Red versus Blue: Do Love and Politics Mix?

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The White House, Washington, DC

The tension around this year’s election seems higher than ever. Feelings are running high as people advocate for their candidates and their point of view. Families and couples are not immune to the stress this brings. Facebook wars have been breaking out all over as people share their opinions. Internet memes, the modern equivalent to the bumper sticker quip with levels of negativity and sarcasm that are almost unbelievable. It’s hard to get away from all this. (As a native Chicagoan, at least I have the world series to distract me. GO CUBS!)

 

Couples don’t always agree about things, and politics is no exception. Many of us have heard the very public disagreements between Mary Matalin (republican strategist) and James Carville (democratic commentator). At times I’ve wondered about how they can possibly get along in private when the disagree so strongly in public.

 

Relationship science offers interesting insights for couples who find themselves struggling with major differences of opinion. Common wisdom tells us that couples who agree on things, who are compatible are most likely to be happy in the long run but that’s not necessarily the whole story.

 

Every Couple has Differences…

and most of them are not solvable! John Gottman’s research into couples discovered a secret that is both disturbing and liberating at the same time. 69% of the things couples disagree about never have a final solution. These differences are rooted in deep beliefs, needs or dreams, often with roots that go all the way back to childhood.

 

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From the FDR Memorial, Washington, DC

James grew up in an industrial city in the northern United States. He was raised by his grandparents in a working-class neighborhood. Everyone he knew was a member of a union and worked in manufacturing. He remembers loud conversations about “management.” His grandfather, a child of the depression idolized FDR and gave him credit for saving the country with the social programs of the New Deal. Even though he was college educated and working in a white-collar job, he still identified strongly with the beliefs and values of his roots and was an outspoken democrat.

 

As life would have it, James met the love of his life while in college. Sarah was beautiful, southern, religious and the daughter of the town doctor. Her parents’ prized possession was a photo of the two of them shaking hands with Ronald Regan. Her dad loved to tease her mom by pointing out the “tear in her eye” as the photo was taken. James was head over heels in love with Sarah and she felt the same. They knew they were different, but they just knew their love would make it work. It did for a few years, but gradually things changed.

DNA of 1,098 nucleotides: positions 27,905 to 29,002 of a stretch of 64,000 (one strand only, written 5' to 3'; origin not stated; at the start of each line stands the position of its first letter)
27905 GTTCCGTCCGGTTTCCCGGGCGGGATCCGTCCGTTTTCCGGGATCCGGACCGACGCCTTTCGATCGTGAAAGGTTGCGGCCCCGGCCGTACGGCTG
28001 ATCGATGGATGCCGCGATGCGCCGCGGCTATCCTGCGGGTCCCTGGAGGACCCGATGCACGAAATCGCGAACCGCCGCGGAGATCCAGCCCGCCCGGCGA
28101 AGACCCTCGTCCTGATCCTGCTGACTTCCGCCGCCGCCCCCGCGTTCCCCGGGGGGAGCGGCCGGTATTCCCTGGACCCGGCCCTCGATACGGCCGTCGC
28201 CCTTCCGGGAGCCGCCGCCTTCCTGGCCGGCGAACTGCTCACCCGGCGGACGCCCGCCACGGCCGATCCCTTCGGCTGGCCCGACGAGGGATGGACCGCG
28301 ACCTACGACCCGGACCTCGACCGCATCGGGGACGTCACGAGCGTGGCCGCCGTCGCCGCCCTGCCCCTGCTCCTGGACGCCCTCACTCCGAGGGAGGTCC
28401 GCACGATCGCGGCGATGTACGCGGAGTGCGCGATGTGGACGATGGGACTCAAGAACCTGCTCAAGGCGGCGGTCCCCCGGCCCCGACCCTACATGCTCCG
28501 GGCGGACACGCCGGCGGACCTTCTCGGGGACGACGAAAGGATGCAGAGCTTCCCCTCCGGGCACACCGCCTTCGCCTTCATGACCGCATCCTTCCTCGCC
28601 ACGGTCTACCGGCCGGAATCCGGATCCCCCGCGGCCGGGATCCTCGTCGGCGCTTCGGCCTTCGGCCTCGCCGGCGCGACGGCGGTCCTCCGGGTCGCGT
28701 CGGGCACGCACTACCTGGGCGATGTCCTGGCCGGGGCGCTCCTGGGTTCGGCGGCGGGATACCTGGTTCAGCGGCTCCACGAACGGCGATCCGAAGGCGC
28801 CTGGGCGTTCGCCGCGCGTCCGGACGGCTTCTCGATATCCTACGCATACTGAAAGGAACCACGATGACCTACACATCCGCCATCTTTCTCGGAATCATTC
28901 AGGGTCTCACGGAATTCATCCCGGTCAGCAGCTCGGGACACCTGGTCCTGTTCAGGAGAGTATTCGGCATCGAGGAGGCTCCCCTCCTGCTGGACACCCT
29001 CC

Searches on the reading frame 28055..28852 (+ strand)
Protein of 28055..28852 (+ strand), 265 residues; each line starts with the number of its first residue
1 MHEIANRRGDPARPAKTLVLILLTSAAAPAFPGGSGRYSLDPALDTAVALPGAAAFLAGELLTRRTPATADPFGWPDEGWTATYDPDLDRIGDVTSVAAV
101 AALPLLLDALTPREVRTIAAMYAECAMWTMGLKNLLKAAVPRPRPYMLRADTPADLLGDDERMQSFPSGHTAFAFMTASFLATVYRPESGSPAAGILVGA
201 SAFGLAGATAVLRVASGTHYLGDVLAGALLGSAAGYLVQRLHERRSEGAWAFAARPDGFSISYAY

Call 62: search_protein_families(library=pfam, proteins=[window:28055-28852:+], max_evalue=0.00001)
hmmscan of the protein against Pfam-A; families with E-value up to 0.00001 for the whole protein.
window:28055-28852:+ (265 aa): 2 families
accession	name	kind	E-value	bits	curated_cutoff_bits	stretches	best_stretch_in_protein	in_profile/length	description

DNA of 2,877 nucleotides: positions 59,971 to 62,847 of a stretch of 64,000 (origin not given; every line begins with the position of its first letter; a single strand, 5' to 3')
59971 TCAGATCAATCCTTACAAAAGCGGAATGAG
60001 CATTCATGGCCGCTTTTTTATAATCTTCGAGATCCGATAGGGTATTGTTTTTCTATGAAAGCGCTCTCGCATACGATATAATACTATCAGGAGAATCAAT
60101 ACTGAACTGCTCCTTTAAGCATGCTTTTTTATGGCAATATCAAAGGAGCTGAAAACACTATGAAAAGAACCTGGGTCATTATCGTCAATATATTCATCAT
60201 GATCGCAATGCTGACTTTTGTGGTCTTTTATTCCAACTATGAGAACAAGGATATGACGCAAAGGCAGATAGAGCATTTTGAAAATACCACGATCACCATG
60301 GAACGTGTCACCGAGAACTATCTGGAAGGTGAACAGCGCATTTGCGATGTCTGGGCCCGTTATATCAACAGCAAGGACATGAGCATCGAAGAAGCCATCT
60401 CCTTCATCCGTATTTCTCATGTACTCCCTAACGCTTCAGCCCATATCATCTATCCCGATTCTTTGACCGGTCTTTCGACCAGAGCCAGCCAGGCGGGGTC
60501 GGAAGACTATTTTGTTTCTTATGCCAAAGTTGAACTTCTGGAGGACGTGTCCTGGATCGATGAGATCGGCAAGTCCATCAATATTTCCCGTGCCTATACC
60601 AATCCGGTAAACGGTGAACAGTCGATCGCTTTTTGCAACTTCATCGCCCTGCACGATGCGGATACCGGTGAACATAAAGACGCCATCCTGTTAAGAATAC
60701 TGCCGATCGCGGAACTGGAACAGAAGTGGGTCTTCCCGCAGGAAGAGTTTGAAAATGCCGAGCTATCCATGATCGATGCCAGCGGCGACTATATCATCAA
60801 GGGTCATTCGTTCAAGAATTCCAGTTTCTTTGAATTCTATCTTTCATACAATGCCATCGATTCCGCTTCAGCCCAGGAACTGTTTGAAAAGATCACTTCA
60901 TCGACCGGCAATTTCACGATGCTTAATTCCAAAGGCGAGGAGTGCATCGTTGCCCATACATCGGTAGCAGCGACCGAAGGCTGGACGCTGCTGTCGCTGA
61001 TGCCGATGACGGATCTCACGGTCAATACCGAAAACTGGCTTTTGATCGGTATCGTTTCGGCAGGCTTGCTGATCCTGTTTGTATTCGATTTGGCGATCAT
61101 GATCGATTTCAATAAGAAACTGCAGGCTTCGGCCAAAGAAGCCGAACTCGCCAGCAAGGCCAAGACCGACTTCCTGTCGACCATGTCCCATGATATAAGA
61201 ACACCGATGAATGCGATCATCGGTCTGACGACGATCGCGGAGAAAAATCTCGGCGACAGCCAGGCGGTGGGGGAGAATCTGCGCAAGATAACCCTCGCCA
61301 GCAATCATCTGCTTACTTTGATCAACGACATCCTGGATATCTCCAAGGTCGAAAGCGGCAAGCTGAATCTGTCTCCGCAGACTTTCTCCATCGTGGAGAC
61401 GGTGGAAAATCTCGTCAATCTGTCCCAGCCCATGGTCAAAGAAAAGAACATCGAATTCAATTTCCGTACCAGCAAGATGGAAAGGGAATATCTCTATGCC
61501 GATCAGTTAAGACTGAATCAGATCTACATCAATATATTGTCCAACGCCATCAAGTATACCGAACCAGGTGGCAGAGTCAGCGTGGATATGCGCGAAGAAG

They attended a large evangelical church together. James didn’t really care about it, but went with Sarah regularly. As election year approached politics became the theme of most every conversation with their families and friends. One Sunday James refused to go to church and Sarah wanted to know why. He was angry because he felt that the minister “crossed the line.” He wouldn’t talk about it further and Sarah began to feel alienated. Will this end in a divorce? Maybe. Is divorce inevitable? Absolutely not!

 

Modern relationship science actually offers a path to success for couples like James and Sarah. We know that all couples have perpetual differences. Sometimes these are extreme and feel like deal breakers, but it’s usually not the differences themselves that breaks the deal, but the way couples handle them.

 

Gottman’s research into couples uncovered some interesting differences in the way the “Masters” of relationship dealt with conflict verses the way the “disasters” did.

 

  • Masters brought up differences in a gentle way. They found ways bring up a problem without putting the partner on the defensive.
  • Masters accepted influence from one another. Even when they disagreed they could let their partner know that they were listening and respecting the other’s point of view.
  • Masters dialogued about the differences. They talked about what they felt and believed rather than shutting down.
  • Masters found ways to stay calm. They took time outs to calm down when conversations became too heated.
  • Masters made compromises. They found middle ground that they could both agree to.

 

iStock_000013117647LargeJames and Sarah were able to reconnect. At an Art and Science of Love© workshop they discovered new ways to deal with their differences. They stopped trying to persuade the other to change and started listening to the underlying reasons for each of their beliefs. They found a new church they could both accept. They found a community organization they could get behind and worked together to raise money to support their programs. They were even able to joke about “cancelling each other out” on election day. Most of all they found the path to respecting their differences and listening to each other again and it made all the difference.

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